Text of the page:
Neil Thomas shares this photo of a rubber boa he snapped near the Fort Shepherd viewing area on Monday. “The rubber boa is a true constrictor native to B.C.,” Thomas says. “Its family includes the reticulated pythons and anacondas!” Photo: Neil Thomas

Neil Thomas shares this photo of a rubber boa he snapped near the Fort Shepherd viewing area on Monday. “The rubber boa is a true constrictor native to B.C.,” Thomas says. “Its family includes the reticulated pythons and anacondas!” Photo: Neil Thomas

Beautiful British Columbia boa

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Rarely does a name suit a being so well as the rubber boa.

Thick-bodied, the 35 to 80 centimetre long rubber boa resembles a rubbery tube with a slight taper at each end – similar in shape to what you’d roll out of a ball of clay.

Loose skin and many small, smooth scales combine to give the snake its rubbery appearance.

Adult rubber boas are dark olive green to brown in colour, with bellies that are pale yellow to orange-yellow.

Juveniles are small with a pinkish colour, very similar looking to an earthworm.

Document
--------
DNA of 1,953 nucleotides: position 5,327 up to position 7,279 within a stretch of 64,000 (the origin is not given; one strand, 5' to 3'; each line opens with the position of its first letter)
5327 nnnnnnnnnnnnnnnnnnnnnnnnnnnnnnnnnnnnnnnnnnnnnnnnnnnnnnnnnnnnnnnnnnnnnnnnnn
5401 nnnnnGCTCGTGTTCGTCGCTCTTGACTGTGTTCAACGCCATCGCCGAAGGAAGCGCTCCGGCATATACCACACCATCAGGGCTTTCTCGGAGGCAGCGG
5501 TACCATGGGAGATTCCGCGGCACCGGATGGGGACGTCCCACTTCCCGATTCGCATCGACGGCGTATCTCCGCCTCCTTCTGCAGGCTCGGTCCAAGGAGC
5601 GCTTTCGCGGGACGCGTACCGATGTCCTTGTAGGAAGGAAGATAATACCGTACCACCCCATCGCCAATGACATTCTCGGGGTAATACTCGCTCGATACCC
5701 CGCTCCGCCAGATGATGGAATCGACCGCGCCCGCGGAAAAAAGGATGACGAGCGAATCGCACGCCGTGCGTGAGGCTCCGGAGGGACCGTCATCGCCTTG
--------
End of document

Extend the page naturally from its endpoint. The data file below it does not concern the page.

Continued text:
Rubber boas have been known to inhabit a wide variety of habitat types from grassland, meadows and chaparral to deciduous and conifer forests, to high alpine settings.

They can be found at elevations anywhere from sea level to over 10,000 feet (3,000 m).

They are not as tolerant of higher temperatures as other snake species and cannot inhabit areas that are too hot and dry, but can live in areas that are surprisingly cold, especially for a snake.

Rubber boas also spend a large amount of time under shelter, rocks, logs, leaf litter, burrows, and thus must live in habitats that can provide this, as well as adequate warmth, moisture, and prey.

It is also thought that rubber boas maintain a relatively small home range as many individuals are often captured in the same vicinity year after year, although individuals may occasionally migrate due to competition, lack of prey, or other pressures.

Read more: What you see …

Read more: What you see …



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